July 23, 2003
Re: Reader comments that file sharing appears
to be stealing. Stealers should be punished. Throw them in
jail! We need to educate people.
IS FILE SHARING STEALING?
File sharing is no different from how fans
have enjoyed music in the past. Music is a social phenomenon
that we share with our friends and loved ones. We have always
used whatever media and technologies were available to discover
new artists, try out new tunes, and find rare recordings.
It's free promotion for the recording labels. It's how you
It used to be vinyl albums and tapes. Today
it's CDs and MP3's. You get a song from a friend's CD, off
the air, or the P2P network, listen to it, make duplicates,
create mixes. ... And if you really like it, you buy your
own CD, go the concerts, and pass it along to others.
The concept of stealing requires a monetary
loss. If I steal a CD from a store, the store has to buy a
replacement CD. Clear loss. But if I share a file, what is
the financial harm? There is no physical product that’s
been taken or diminished. There indeed are real music pirates.
They have CD manufacturing plants, flood the streets with
fake CDs, and are affiliated with organized crime. They're
not individual file sharing consumers.
Perhaps the financial impact is indirect.
On a consumer level research shows that people who share files
are MORE likely to buy music that people who don't share.
So the result of file sharing is more sales, not less.
On an industry level, while RIAA cries
about losing billions of dollars due to file sharing, studies
have little if any true effect. The reality is there are plenty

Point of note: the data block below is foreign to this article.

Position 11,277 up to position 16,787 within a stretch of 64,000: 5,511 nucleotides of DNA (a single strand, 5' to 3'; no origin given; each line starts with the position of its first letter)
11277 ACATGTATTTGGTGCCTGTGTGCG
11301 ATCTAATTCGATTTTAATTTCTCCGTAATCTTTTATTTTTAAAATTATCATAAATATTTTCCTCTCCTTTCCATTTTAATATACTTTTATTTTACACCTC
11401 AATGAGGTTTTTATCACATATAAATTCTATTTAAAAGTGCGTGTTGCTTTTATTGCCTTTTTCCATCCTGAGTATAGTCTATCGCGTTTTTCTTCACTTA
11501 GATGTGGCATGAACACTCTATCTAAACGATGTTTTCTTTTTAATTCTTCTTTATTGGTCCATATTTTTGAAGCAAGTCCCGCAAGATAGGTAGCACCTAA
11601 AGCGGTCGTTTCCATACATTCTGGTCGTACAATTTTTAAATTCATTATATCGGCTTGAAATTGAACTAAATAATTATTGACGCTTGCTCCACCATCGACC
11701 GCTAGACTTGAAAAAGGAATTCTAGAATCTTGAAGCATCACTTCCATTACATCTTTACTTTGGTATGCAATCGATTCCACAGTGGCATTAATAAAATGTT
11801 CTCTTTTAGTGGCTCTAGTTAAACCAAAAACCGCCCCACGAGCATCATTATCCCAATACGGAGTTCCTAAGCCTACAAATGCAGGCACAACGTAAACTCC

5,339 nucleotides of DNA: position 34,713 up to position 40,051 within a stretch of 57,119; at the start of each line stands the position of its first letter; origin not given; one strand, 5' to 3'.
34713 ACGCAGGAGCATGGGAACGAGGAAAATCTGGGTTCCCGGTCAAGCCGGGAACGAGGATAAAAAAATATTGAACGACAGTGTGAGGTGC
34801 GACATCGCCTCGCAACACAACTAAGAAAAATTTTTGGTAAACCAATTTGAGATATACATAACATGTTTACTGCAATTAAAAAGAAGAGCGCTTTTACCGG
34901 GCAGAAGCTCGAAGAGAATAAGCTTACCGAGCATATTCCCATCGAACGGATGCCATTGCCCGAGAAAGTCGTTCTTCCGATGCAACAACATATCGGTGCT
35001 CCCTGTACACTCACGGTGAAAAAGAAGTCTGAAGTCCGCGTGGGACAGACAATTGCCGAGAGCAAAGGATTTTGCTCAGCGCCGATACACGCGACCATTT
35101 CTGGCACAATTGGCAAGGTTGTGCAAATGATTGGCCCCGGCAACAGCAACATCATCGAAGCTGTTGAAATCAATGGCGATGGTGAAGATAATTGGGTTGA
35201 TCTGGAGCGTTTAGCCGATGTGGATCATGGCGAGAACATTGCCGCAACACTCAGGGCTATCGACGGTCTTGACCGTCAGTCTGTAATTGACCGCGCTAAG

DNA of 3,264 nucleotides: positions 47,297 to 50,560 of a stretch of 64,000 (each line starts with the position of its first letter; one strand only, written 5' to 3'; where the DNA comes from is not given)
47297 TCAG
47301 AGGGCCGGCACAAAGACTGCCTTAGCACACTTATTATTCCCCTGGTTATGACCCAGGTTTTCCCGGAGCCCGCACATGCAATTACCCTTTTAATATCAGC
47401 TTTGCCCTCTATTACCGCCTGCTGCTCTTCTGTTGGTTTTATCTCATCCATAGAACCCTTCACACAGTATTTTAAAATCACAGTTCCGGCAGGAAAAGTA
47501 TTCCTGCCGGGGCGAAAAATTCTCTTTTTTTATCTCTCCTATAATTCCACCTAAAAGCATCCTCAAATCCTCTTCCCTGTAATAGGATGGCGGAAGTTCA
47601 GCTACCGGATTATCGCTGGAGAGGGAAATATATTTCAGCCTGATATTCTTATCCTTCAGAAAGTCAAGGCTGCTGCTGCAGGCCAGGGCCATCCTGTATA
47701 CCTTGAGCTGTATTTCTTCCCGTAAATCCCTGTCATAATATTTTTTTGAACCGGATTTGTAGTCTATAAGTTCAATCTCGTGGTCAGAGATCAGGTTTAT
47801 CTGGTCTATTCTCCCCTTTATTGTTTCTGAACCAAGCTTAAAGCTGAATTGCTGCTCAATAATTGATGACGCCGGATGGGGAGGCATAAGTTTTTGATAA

of reasons for lower sales that have nothing to do with the
P2P networks. We’re in a recession, the music industry
has severely cut back releases 25%, and abandoned the older
consumer market. Given all that, sales only dropped 4.1%.
The surprise is that music sales aren’t depressed even
more. If file sharing is a cause, it’s had a positive
impact, not a negative one.
WHO’S EDUCATIN’ WHO?
The relevant law (Article I, Section 8
of the United States Constitution) exists not just to protect
copyright owners, but also to ‘to promote the progress
of science and useful arts’, to get the work into the
public sphere and then into the public domain. The law is
not intended and does not provide for exclusive control.
Last I checked, this is not a totalitarian
society … though RIAA and MPAA would like to make it
so with Draconian efforts that give the industries absolute
control over how their product is used, not to mention subverting
due process, rescinding civil liberties, and making file sharing
The courts have upheld “fair use”,
whether it’s sampling to create new works, recording
a TV to play later, making a friend a tape, or using technology
that has both infringing and non-infringing uses.
It is ironic that education is mentioned.
That is the last refuge of authoritarianism. I don’t
have absolute control. You’re using my product in a
way that I don’t want. So the problem must be with you.
Now I must educate you. You will learn what I want you to
learn. Check out the latest propaganda at http://www.respectcopyrights.org/
The truth is consumers DO know the value
of musicians. People still buy CDs and t-shirts, they go to
concerts, they patronize bars with bands. And they share music
they love with friends. There’s a word for such customers
- FANS. You don’t throw them in jail.
The public speaks with its actions.
60 million plus American share files. They demand selection,
flexibility, convenience … and respect. When they get
it, they happily spend their money - witness Apple’s
iTunes. The educating here needs to be done on the side of
the industry to meet the needs of their customers.
Copyright 2003, Marc Freedman